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Gun club may have cleared land illegally

In January, days after the state bought 1,500 acres of environmentally sensitive land, a private Hernando County gun club cleared a 300 foot road across the land so its members could get to their shooting range.

The Hernando Sportsman's Club was given access to the Chassahowitzka Swamp land and permission to make road improvements by the regional director of the Florida Game and Fresh Water Fish Commission, Lt. Col. J. O. Brown.

Now, the club's road work and Brown's role in those activities are being reviewed by Allan Egbert, the game commission's second in command.

Egbert will travel from Tallahassee to Hernando today to examine the site.

In the meantime, he said, the club has been told to stay off the state's property.

"If they've gone and taken what amounts to an old track in the woods and made it passable for a variety of street vehicles, they've gone beyond what they should have," Egbert said Wednesday.

"The last thing in the world that would be appropriate is to go in there and do a substantial clearing.

"And if we've gone beyond what should have been permitted to do, frankly, that's a problem."

Club president Randie Rickert and vice president Maurice Black did not return telephone calls from the Times.

The Sportsman's Club, which used to be called the Hernando County Rifle and Pistol Club, bought its land in northwest Hernando several years ago. In 1988, the county approved a zoning change that allowed the club to use the property, west of U.S. 19, as a rifle range on the condition the club pave a road to the site and provide a 25-space parking lot.

But when the club tried to get road-building approval from the Florida Department of Environmental Regulation (DER), that agency determined that the proposed road would cut through wetlands.

"We felt that forested swamp was pretty critical to protect," said the DER's area environmental manager Ken Huntington.

DER officials told the gun club it would have to build a bridge across the swamp, which would have been more costly to construct than a road, Huntington said.

Instead, the club began to negotiate with ophthalmologist James Gills to use his land, south of the club's property, as an access route, Huntington said.

"The negotiations broke off," Huntington said. "It sounded like the Hatfields and the McCoys."

In August, representatives of the various permitting agencies met with about a dozen club members and state Rep. Chuck Smith, D-Brooksville, in an unsuccessful effort to resolve the stalemate, Huntington said.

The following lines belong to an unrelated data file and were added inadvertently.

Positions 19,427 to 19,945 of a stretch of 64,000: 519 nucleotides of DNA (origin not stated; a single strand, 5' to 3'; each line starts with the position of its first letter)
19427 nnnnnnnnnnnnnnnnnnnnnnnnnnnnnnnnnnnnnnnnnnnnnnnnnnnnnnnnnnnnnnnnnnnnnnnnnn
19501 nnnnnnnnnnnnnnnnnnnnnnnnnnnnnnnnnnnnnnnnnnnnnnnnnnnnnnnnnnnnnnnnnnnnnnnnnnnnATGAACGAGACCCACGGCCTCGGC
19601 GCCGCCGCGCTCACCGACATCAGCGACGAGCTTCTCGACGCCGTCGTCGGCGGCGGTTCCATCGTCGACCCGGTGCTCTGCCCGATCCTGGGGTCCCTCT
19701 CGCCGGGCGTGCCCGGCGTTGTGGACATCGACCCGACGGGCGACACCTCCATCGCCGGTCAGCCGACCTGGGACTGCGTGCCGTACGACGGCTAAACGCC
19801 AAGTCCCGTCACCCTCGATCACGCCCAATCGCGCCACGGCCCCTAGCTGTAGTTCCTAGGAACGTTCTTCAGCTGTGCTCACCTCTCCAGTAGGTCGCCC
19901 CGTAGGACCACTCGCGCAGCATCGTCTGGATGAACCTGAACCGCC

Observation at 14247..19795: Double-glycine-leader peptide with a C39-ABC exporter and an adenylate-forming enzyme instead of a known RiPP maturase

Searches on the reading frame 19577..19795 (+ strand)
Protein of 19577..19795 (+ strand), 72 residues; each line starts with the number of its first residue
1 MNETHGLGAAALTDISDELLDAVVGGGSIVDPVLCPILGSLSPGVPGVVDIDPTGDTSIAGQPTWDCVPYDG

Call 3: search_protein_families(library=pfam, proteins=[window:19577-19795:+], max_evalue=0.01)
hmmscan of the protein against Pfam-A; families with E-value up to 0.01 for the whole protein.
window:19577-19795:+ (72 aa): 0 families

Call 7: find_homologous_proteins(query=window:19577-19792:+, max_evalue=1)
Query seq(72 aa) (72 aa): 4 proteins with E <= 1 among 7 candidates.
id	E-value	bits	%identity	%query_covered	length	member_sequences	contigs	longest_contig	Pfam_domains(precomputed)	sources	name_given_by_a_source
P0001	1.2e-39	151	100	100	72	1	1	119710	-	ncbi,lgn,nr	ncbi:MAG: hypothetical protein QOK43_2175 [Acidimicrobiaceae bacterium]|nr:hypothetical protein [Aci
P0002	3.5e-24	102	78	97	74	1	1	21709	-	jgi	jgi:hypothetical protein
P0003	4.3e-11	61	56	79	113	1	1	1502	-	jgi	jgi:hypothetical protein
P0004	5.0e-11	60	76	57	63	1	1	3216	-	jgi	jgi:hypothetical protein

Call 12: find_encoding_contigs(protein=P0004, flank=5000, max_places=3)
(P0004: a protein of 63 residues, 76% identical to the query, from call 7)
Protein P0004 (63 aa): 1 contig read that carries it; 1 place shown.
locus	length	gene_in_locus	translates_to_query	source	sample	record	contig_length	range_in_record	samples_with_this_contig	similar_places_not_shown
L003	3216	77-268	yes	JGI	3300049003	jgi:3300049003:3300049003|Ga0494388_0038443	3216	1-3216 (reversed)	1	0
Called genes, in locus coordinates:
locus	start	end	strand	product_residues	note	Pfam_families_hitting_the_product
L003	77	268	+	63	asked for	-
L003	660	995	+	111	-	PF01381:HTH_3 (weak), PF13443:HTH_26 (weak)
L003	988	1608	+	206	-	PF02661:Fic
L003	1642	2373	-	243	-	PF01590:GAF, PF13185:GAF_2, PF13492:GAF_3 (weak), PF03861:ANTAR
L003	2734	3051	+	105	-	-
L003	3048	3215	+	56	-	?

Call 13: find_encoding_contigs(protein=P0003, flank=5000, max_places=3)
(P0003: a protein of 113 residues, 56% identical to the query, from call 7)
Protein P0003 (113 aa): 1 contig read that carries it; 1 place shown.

"We are still waiting for the gun club to get back with us on the direction they intend to take," Huntington said.

But the club didn't continue its negotiations.

In January, the state spent nearly $7.5-million for 1,527 acres of Gills' Chassahowitzka land, including the acreage adjacent to the gun club property.

The purchase was part of a state effort called Preservation 2000 to keep Florida's environmentally sensitive land safe from development.

Brown said Tuesday that he learned of the state acquisition from gun club officials, who asked him if they could use a 40-year-old dirt road through the just-purchased land to get to their firing range.

Brown checked with his supervisors, who approved the access.

But the dirt road, known as the Old Rattlesnake Camp Road, was eroded and pocked with holes.

It was also about 300 feet south of the club's property.

So Brown gave the club permission to use a path from the Old Rattlesnake Camp Road to the property.

"I told them to go ahead and fill the holes in both roads and to remove 10 or 12 or 15 small saplings that had grown up in the old road," Brown said.

The club followed his instructions, Brown said.

But Hernando residents familiar with the forested property say the club cut a swath at least 25 feet wide and 300 feet long from the Old Rattlesnake Camp Road to club property.

"You had to have a four-wheel-drive vehicle to get through there," said Tom Varn, who until last month had a hunting camp on Old Rattlesnake Camp Road. "It was big enough for one car, but you had to be a good driver to get through there."

T. J. Storch, who owns property north of the gun club land, said he saw the road work Tuesday.

"That's a new road. That's a totally new road," Storch said. "They've just scraped the pines out and made it pretty wide. There was never a road there that I can recall."

Egbert, the game commission official, said he began hearing reports that heavy equipment was being operated on the state land about a week ago.

"I made some phone calls and got assurances" that the state land wasn't being cleared, Egbert said. Then, Egbert learned that the club had posted signs on state property, warning off trespassers.

"I gave instructions that the signs needed to come down," he said.

Tuesday, he learned of the Times' inquiry. He also received photographs from an agency employee of the just-cleared land.

"I saw a photo . . . and it looks like it's more than just a little clearing" of saplings, he said Wednesday.

"But I don't want to make a judgment based on a photo. So I'm going to go look" at the land.

Egbert said any destruction of state property would be of serious concern, but he would not specify what the penalties might be.

"This is land that is held in trust for the state. . . . We (at the Game Commission) would only be the managers of the property," he said.

"Any sort of easement or access this group may get has to be agreed to by the Division of State Lands. Clearly, any improvement to the property, likewise, has to be approved of. And this was not done."

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